Q2. Correct Answer: A
Anti-TNF therapy is relatively safe and well-tolerated. However, there are a few important issues to consider prior to initiation of therapy. There is a risk of reactivation of both Mycobacterium tuberculosis and hepatitis B. In this patient’s case, her PPD positivity is likely a false positive from remote BCG vaccination. An interferon gamma release assay (e.g. QuantiFERON®) can be checked to confirm this; even if that is positive, in the absence of active tuberculosis (TB), she can be treated for latent TB for several weeks prior to initiation of anti-TNF therapy. Her hepatitis B serologies do not suggest chronic infection but rather prior infection with resolution. In this case, anti-TNF therapy is not precluded; rather, the AGA recommends considering concurrent antiviral prophylaxis while on anti-TNF therapy. Anti-TNF agents are not known to significantly increase the risk of progressive multifocal leukoencephalopathy like the nonselective anti-integrin natalizumab, so JC virus antibody positivity does not preclude their use. There is a slight increased risk of melanoma in those on anti-TNF therapy; non-melanoma skin cancers are of greater concern in those on thiopurine therapy. Finally, anti-TNF therapy should be avoided in those with demyelinating diseases or those at high risk for such diseases.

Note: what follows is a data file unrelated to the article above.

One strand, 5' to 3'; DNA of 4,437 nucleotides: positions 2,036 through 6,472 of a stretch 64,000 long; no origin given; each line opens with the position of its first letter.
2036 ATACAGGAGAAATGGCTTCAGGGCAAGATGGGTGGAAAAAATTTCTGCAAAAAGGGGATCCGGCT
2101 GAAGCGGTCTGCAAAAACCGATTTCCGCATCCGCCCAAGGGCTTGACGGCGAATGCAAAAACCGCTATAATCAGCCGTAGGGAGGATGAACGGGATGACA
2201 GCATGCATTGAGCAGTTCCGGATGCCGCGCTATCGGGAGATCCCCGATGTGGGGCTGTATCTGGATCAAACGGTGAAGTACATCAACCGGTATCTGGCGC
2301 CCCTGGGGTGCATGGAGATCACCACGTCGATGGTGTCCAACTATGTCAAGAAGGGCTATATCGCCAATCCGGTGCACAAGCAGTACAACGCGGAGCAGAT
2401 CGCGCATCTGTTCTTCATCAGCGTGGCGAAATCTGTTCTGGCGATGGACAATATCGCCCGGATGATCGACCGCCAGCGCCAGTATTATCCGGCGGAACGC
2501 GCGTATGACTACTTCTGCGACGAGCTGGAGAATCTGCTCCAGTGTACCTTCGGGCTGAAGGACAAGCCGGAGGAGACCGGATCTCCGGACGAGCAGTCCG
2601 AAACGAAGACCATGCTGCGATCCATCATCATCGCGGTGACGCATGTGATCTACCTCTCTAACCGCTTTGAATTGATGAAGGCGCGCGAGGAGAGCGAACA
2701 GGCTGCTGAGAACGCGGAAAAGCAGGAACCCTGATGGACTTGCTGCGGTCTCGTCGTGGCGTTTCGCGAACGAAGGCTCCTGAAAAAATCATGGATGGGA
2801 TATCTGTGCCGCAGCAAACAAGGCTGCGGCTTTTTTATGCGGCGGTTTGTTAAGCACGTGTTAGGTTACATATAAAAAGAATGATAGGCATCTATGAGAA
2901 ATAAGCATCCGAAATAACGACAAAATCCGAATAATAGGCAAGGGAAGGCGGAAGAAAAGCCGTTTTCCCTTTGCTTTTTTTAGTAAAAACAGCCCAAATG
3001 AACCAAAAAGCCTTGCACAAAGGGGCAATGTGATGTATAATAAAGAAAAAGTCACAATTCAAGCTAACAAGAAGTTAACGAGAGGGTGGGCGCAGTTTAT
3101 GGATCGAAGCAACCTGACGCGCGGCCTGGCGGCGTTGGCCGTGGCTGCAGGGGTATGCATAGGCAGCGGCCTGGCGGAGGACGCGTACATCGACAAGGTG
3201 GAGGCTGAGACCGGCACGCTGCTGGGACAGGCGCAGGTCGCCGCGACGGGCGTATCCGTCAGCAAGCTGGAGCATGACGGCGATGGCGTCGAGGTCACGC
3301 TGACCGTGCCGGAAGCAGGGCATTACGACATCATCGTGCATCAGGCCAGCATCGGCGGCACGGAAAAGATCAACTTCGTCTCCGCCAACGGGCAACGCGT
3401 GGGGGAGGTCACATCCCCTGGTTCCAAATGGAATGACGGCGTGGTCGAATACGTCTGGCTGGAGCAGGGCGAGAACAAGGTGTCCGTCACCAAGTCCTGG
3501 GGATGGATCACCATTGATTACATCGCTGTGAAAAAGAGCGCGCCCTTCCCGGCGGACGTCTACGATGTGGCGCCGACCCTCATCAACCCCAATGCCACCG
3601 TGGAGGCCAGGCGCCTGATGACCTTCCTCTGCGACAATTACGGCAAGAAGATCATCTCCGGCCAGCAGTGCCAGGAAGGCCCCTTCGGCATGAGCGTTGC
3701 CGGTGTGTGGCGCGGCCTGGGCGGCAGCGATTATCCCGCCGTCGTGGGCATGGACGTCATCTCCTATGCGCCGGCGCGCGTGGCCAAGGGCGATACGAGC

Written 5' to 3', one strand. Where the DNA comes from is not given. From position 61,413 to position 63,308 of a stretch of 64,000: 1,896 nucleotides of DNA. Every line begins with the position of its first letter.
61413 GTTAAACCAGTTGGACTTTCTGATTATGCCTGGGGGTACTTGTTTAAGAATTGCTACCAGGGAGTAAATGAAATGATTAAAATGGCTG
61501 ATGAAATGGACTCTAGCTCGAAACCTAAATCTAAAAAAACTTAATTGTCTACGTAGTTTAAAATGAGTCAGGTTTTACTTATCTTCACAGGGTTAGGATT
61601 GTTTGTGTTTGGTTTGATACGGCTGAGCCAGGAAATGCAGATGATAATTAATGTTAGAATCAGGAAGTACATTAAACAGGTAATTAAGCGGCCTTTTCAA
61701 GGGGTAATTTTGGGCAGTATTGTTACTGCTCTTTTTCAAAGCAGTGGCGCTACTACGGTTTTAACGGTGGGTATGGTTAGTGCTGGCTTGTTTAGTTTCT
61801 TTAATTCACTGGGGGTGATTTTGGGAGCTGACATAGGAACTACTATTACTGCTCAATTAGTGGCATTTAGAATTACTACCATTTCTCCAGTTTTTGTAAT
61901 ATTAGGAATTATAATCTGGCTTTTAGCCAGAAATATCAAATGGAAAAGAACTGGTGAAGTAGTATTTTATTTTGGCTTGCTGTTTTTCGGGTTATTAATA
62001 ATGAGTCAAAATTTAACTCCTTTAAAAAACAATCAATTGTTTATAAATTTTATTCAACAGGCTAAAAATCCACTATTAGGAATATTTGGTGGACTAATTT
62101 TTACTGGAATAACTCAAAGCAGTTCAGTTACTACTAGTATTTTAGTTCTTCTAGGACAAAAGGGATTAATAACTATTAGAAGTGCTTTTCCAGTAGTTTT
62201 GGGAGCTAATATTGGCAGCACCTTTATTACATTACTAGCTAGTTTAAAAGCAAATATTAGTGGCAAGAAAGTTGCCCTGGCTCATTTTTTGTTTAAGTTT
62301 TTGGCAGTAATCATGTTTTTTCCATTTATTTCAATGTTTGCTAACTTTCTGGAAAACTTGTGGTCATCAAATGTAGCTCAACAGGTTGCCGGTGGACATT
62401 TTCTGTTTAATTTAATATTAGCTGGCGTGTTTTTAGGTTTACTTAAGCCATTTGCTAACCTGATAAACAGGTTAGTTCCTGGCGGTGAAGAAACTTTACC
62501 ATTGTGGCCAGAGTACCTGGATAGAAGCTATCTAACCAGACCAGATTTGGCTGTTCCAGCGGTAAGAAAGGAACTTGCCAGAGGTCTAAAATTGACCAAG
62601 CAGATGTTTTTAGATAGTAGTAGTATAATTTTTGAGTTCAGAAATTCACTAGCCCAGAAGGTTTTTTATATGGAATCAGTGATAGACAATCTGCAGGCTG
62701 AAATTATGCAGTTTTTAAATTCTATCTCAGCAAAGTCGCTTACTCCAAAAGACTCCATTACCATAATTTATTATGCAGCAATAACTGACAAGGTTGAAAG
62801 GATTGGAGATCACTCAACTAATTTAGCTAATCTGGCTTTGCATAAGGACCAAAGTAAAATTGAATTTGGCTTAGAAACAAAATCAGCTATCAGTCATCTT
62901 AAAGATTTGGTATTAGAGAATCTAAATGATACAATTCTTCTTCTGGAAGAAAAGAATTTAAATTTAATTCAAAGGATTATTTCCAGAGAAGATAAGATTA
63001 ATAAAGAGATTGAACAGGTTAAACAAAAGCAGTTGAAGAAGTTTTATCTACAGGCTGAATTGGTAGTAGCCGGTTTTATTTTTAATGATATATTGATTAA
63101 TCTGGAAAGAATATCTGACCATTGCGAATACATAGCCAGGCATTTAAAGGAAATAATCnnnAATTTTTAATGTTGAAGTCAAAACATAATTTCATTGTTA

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2. Long M.D., Martin C.F., Pipkin C.A., et al. Risk of melanoma and nonmelanoma skin cancer among patients with inflammatory bowel disease. Gastroenterology. 2012;143:390-9.
3. Ariyaratnam J., Subramanian V. Association between thiopurine use and nonmelanoma skin cancers in patients with inflammatory bowel disease: A meta-analysis. Am J Gastroenterol. 2014;109:163-9.